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Day 9 - Beaches (creative ideas for teaching English and maths at home)

Updated: Apr 20, 2020


My wife, Laura, is never happier than when she is at the beach. This is a fond memory of her childhood. Our family outings to Cornwall seem such a distant memory right now, so today's lesson is aimed at bringing the beach back home. However, not all of us love the beach...


Hope you enjoy!

Maths

  • Problem solving

Once a week, I like to try to give the boys a mathematical problem that requires investigation. Developing a systematic approach to problem solving is an essential skill...as is resilience.


This is a great problem that can be adapted for any age child. To simplify, use less flavours.


The problem:

Whilst at the beach, you decide to buy a delicious ice cream (or sorbet if you prefer). There are 6 different flavours on offer:

  • vanilla

  • chocolate

  • strawberry

  • mint choc chip

  • toffee

  • honeycomb


The ice cream vendor has a sign up in the van:


6 flavours - 2 scoops

How many different combinations are there?

Answer correctly for a free ice cream.


Can you solve the problem? You will get a free ice cream!


Challenge: if you solve it quickly, how many combinations of 3 scoops are there?


The boys completed this independently and tackled it in different ways, one bing far more systematic than the other. They both reached the correct answer of 21.

We then discussed how they approached the problem and which was most efficient and why.


You may like to use a visual representation for this problem. There is a great interactive resource online: https://www.transum.org/software/SW/Starter_of_the_day/starter_November12.asp


Although they both qualified for a free ice cream, I did ask them to pay for a few other items using money. This is something that we have initiated throughout the day, focussing on familiarity with money and quick mental calculations. It is also fascinating to see if they can find different ways of making the same amount, e.g. how many ways can you make £4.52?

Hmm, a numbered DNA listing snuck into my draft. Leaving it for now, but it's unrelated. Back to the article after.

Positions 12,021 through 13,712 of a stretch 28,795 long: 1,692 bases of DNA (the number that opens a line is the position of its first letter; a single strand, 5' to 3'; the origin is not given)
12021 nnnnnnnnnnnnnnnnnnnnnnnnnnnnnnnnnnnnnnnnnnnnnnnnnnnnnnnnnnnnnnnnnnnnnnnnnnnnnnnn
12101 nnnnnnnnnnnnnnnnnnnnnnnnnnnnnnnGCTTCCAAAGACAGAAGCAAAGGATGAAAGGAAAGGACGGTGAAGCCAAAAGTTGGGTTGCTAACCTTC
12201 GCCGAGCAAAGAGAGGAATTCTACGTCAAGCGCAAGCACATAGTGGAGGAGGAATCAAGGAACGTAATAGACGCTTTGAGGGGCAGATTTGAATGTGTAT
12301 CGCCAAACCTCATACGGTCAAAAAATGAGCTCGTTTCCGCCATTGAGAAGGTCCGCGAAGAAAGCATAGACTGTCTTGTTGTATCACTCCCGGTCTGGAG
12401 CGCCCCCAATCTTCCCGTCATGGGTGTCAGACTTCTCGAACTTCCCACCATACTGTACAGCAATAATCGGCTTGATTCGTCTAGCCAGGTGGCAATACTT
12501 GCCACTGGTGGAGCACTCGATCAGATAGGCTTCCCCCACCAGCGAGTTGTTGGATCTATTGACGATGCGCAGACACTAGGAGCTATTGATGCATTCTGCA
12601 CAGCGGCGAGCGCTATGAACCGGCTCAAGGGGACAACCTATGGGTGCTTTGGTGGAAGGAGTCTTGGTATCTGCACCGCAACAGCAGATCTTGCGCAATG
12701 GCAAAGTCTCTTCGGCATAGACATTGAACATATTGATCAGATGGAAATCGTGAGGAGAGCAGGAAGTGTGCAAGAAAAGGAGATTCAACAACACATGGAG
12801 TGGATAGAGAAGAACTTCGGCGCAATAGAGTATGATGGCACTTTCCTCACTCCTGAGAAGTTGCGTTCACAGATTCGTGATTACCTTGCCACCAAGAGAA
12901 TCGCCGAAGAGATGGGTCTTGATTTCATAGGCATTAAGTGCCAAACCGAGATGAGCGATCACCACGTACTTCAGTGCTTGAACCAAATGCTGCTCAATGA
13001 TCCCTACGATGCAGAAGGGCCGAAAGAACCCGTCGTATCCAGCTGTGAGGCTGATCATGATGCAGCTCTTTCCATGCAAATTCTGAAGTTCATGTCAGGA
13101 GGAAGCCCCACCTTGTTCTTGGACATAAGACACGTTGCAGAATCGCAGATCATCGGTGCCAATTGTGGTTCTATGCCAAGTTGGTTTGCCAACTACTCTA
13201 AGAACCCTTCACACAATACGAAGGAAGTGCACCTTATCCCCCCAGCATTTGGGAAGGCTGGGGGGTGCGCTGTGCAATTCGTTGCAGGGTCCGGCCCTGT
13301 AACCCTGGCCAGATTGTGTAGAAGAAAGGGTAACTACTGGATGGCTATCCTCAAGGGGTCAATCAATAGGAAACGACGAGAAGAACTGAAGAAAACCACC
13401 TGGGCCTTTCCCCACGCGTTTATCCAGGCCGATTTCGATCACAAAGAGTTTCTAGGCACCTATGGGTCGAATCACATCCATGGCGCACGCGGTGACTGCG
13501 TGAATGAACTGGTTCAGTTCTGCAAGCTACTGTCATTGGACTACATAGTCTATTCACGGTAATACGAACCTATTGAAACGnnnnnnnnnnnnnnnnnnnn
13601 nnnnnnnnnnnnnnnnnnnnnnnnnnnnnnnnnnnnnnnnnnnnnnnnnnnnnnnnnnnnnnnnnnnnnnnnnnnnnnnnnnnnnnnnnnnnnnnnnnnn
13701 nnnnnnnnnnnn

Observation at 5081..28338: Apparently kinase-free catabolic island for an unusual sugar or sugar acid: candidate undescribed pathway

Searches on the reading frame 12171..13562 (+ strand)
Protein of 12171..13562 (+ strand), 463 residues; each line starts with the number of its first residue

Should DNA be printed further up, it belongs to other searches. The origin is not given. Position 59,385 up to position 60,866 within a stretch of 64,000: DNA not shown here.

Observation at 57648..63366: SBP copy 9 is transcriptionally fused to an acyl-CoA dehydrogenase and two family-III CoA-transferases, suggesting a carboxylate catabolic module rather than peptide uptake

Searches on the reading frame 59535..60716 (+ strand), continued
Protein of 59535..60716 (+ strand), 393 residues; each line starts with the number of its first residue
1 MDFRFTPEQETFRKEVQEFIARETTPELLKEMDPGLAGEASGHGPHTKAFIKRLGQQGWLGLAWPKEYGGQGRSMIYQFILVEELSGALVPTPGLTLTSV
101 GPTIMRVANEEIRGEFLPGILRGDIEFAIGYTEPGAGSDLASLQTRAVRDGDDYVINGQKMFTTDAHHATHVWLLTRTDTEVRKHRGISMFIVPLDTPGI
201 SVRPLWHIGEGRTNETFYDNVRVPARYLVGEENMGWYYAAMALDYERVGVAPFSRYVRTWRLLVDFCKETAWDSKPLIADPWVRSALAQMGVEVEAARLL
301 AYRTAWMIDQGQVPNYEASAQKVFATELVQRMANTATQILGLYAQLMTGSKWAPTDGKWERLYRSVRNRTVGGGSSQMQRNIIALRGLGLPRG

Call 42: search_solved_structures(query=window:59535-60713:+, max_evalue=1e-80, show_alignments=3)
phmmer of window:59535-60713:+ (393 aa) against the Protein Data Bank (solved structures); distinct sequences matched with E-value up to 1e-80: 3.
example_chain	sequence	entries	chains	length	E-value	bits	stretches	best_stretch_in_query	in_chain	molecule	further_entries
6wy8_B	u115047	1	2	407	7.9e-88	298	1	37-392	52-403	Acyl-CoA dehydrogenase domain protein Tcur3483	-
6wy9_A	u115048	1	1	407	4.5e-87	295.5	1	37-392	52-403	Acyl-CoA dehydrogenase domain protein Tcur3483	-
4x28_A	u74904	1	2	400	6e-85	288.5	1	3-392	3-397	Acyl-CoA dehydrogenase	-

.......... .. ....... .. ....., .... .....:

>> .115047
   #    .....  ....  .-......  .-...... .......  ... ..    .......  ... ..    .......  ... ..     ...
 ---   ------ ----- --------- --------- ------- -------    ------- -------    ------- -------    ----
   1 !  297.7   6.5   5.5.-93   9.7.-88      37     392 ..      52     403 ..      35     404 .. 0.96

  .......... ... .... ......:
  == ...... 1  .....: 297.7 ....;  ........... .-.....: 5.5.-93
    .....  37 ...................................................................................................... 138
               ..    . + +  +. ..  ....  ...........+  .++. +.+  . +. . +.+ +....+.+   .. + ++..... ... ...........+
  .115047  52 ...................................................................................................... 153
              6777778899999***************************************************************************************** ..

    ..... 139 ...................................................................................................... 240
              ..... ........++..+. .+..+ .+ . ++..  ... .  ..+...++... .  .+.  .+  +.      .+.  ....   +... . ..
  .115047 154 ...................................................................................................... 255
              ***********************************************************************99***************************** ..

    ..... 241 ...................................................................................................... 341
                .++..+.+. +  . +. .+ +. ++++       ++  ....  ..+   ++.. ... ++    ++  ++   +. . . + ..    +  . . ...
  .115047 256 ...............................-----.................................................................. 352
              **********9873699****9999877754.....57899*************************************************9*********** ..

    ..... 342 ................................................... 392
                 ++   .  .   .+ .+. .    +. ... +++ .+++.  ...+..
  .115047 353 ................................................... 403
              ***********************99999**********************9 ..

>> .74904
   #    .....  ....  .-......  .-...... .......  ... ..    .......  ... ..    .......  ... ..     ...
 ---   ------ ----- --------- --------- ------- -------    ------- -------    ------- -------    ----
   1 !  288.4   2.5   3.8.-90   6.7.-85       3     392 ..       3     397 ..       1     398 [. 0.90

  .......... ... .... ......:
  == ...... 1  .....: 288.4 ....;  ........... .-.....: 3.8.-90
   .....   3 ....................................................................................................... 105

English

  • Describing a setting

  • Drawing upon the senses

  • Adjectives / expanded noun phrases

  • Personification / similes / metaphors / onomatopoeia


Getting children to draw upon real, personal experience will also enrich the writing. As a family, we often venture down to Cornwall and immerse ourselves in true British beach fun. We have a mixed response to the beach - some of us love it, some hate it. The importance, in my opinion, is to write what is true as this is is where the writing will come to life.


Our task today was to write a poem, drawing upon the senses. I have included a host of images as inspiration below, but do adapt the theme to be something real and meaningful for the children.


The poetry frame:

To begin, brainstorm all of the things you can see, hear, smell, taste and touch/feel at the beach. The images will help activate ideas and memories. You could also play them sounds from the seaside to activate their ideas and imagination.


Once you have a brainstorm of ideas, show them how to pull these together into a senses poem, using the frame:

I saw...

I heard...

I smelt...

I tasted...

I felt...

I wondered...


The ideas could be very true and simple or more complex and detailed. As I said before, the importance is being truthful to the scene - for example, is the sea in England ever blue?


N.B. If you are wondering if it is smelled or smelt, the truth is that both are acceptable. Below is my model and the writing the boys produced.

The Beach

I saw kites,

fighting for freedom,

leashed and constrained.


I heard the wind,

howling like tormented souls,

lashing and thrashing.


I smelt salt,

encroaching, invading,

reptiling bodies.


I tasted disappointment,

clawing at hoarse throats,

drowning happiness.


I felt the sand:

the Devil's tarmac,

infecting, violating.


I wondered - why?


© Jamie Thomas 2020


The Beach

I saw beach balls bouncing by.

I heard waves wiggling and wooing.

I smelt miracle ice creams.

I tasted fantastic fish and chips.

I felt secret sand, twitching between my feet.

I wondered - was this paradise?

by Archie


The Beach

I saw sandcastles built with rocks, shells and flags.

I heard children shouting in fear at the waves.

I smelt fantastic hot dogs and melting ice cream.

I felt salty sand stuck to my feet.

I wondered - when were we going home?

by Joshua


If you have enjoyed reading this blog, please do follow us. Alternatively, you may like to follow me on Twitter: @JamieWTSA.

My thanks to Pie Corbett and Talk for Writing for inspiring many of the ideas explored.

Do tune in on Monday where the stimulus is:


LIES


Have a great weekend!

JT

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